Consolidating the Traditional Publishing Industry: What Will This Mean for Authors?

Penguin Random House parent company Bertelsmann announced on November 25 that they will be purchasing Simon & Schuster for $2.175 billion, further consolidating the “Big Five” trade publishers into the “Big Four.” The deal will create what many are already calling a “megapublisher.” What does this mean for current and future authors?

Deal or no deal
The merger between PRH and S&S will likely take about a year to close, and many have concerns about whether the deal will go through due to possible legal issues. The Authors Guild released a statement criticizing the potential increase of PRH’s market share, which would rise to between 18.4% and 33% of all book units sold if the merger is completed. They have called on the Justice Department to challenge the deal and all future consolidation between publishing houses. The Guild was joined by the American Booksellers Association and the Association of American Literary Agents, both of which noted the loss of a traditional publishing choice for many authors.

What stays the same
While critics of the deal have been vocal about the way it will change traditional publishing, there are some constants authors can expect.

Retaining Core Identity. PRH CEO Markus Dohle stated that the company has previously demonstrated its ability to “successfully unite company cultures and prestigious publishing teams while preserving each imprint’s identity and independence,” referring to the merger of Penguin and Random House in 2013. Editorial autonomy will remain with each imprint’s publisher, so it is possible little change could trickle down to authors.

What changes
Many authors are wary of the PRH-S&S deal based on the history of consolidation in traditional publishing.

Lower Advances. With fewer competitors, PRH-S&S is more likely to acquire the books it wants for a lower advance. Imprints under the same parent company often don’t bid against one another, so the merged company has less incentive to offer higher advances to authors as there will be fewer imprints competing in auctions. Lower competition and fewer bids for authors mean smaller advances.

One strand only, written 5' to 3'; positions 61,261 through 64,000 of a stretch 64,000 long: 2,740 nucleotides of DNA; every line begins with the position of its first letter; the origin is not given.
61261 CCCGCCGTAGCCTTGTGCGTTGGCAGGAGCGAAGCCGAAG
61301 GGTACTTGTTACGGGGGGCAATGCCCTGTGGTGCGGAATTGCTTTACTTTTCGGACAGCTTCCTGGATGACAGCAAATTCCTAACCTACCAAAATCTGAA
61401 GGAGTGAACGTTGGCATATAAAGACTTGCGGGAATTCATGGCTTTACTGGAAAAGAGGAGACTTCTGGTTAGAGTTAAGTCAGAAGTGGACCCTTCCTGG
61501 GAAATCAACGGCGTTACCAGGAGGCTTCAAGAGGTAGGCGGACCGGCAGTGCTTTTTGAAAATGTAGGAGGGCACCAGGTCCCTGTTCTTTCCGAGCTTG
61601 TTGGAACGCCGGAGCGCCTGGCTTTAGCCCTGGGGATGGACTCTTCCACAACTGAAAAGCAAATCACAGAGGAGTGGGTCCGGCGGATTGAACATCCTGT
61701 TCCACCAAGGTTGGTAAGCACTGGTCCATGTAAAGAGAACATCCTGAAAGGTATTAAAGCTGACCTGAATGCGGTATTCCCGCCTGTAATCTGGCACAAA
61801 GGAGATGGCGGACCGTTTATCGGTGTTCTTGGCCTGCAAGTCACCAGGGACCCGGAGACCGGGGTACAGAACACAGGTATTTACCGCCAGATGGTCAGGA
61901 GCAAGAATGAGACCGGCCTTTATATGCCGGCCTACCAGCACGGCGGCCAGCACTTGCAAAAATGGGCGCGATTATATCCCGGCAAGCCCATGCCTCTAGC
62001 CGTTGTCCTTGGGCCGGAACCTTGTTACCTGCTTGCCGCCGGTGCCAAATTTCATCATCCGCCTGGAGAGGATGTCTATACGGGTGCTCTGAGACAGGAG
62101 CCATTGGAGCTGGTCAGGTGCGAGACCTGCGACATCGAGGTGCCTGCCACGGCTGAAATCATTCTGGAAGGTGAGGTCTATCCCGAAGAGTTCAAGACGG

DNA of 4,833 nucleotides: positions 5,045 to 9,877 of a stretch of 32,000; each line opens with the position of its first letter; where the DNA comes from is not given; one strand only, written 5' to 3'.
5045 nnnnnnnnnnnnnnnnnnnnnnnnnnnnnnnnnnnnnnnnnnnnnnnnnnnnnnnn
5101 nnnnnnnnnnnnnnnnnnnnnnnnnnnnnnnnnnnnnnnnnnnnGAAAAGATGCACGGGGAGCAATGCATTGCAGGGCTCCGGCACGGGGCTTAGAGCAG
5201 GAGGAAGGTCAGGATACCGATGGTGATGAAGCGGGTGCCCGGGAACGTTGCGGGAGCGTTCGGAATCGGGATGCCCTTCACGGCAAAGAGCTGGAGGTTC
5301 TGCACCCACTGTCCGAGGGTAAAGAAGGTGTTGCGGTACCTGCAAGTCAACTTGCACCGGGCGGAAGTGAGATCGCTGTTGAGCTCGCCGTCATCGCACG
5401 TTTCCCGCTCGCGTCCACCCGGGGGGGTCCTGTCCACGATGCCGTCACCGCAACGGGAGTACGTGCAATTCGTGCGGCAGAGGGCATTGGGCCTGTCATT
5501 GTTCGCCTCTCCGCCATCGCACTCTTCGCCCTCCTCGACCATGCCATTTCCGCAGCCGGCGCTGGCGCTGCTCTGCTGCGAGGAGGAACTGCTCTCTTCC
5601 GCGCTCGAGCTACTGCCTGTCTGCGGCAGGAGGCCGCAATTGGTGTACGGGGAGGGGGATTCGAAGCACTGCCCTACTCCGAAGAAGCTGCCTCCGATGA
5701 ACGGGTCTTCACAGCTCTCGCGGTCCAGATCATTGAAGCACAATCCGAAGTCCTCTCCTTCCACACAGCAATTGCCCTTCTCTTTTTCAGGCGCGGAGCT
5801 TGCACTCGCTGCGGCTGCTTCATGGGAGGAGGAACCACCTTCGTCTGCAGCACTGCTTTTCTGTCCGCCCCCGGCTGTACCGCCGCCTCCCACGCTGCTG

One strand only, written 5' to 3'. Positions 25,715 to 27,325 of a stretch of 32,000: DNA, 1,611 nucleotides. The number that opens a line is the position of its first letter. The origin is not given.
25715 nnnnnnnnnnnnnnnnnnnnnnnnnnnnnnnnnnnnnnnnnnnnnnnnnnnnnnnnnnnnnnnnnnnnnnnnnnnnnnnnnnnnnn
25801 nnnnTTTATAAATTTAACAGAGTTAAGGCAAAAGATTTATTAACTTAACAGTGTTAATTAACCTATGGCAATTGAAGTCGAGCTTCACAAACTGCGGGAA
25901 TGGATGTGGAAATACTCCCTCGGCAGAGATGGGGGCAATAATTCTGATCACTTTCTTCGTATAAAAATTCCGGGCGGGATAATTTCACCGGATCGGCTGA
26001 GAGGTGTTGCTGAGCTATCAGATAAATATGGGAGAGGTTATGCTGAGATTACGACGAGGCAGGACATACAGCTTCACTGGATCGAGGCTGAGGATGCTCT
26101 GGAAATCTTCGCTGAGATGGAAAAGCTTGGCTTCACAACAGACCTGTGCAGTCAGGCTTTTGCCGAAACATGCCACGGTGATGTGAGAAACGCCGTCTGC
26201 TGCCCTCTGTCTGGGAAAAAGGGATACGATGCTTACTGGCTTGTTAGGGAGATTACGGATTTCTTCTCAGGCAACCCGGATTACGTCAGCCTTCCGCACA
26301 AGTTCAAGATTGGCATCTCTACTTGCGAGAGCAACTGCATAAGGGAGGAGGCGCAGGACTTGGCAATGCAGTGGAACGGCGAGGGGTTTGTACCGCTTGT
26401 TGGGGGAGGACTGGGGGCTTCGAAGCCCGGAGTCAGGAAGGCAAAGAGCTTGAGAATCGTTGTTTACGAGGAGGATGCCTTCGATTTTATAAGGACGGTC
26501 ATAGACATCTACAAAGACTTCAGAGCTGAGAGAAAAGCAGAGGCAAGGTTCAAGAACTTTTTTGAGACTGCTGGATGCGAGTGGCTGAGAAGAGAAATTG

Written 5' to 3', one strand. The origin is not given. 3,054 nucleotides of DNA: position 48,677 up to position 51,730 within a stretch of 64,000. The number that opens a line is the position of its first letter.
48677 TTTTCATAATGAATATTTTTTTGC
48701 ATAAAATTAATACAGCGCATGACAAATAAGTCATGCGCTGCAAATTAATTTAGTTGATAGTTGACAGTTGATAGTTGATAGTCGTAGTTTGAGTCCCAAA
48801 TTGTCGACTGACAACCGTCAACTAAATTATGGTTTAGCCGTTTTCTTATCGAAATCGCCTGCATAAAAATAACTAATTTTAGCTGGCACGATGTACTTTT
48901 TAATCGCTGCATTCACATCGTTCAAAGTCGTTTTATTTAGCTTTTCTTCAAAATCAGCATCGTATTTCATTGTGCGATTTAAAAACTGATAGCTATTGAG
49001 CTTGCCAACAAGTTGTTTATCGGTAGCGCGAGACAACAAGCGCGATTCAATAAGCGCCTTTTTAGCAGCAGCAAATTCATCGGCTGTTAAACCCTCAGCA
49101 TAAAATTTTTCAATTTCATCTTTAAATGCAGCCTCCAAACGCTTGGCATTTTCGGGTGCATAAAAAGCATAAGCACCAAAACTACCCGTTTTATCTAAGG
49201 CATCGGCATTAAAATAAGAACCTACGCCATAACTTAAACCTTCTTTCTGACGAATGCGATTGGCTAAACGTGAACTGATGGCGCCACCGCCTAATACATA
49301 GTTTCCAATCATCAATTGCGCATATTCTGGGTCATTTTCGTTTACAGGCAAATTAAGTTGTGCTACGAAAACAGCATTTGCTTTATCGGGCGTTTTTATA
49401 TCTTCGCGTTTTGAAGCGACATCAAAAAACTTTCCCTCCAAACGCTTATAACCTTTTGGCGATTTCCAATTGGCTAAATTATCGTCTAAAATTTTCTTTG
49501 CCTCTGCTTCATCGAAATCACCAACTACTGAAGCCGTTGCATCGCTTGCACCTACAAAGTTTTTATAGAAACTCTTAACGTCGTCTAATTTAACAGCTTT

Less Diversity of Books. Different publishing houses choose to publish different projects. With fewer voices in traditional publishing, the range of published books will become more homogenous. Big Five publishers are more likely to focus on acquiring fewer books that are sure to sell, offering higher advances to secure those deals rather than taking many chances on “riskier” deals by debut authors. This trend has not gone unnoticed. An op-ed in the Los Angeles Times noted this merger comes at a moment where diversity in America is a focus, and an op-ed in The Atlantic raised concerns about preserving democracy through the diversity of thought. The Association of American Literary Agents echoed this in their statement by arguing the deal will “diminish the diversity of viewpoints and the vibrancy so essential to the future of books.” If a lack of diversity ensues, even more authors will be excluded from traditional publishing avenues.

What does this ultimately mean for authors?
It will likely become more difficult for authors to secure a traditional publishing deal in an already-competitive market. Professional writer and publishing industry commentator Josh Bernoff argues that “basically, as an author, you have to take more responsibility than ever before for your own books.” If the merger goes through, pursuing traditional publication through a Big Five publisher may be a less attractive option for authors. Authors may turn to alternative publishing options such as:

Independent Presses. Indie presses may give more time and attention to each author even if they can’t promise a big advance.

Self-Publishing. Promising total creative control, self-publishing is an option for the author who is willing to produce the book themselves in totality in order to retain full creative freedom.

Hybrid Publishing. Hybrid publishing bridges the gap between traditional and self-publishing, and appeals to authors who want the guidance of publishing experts yet have the final say on their book.

Whether or not the Bertelsmann acquisition of Simon & Schuster will go through remains to be seen. The merger of two large traditional publishers has drawn attention and speculation as to what it means for the future of publishing. What’s certain, though, is that the future of alternative publishing options has never looked brighter for authors of all genres.

As the CEO at
Amplify Publishing and Mascot Books, Naren Aryal is a recognized publishing industry expert. Naren advises authors, thought leaders, and various organizations on the opportunities and challenges that exist in the evolving publishing world. He’s guided the company’s growth from a single children’s book in 2003 to becoming one of the fastest growing and most respected hybrid publishing companies in the world. Today, Mascot Books publishes hundreds of books a year across all genres, and Amplify Publishing is a leading nonfiction imprint specializing in “big ideas” from some of the most reputable names in business and politics.

Naren frequently speaks at publishing and business events about the importance of developing compelling content and a robust author platform. He is also the author of How to Sell a Crapload of Books: 10 Secrets of a Killer Author Marketing Platform.

Prior to entering the world of books, Naren worked as a lawyer, advising technology companies in the Washington, D.C. area. He holds a B.S. in Finance from Virginia Tech and Juris Doctor from University of Denver.

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How to Deal with Crippling Self-Doubt: Advice for Authors

By Josh Bernoff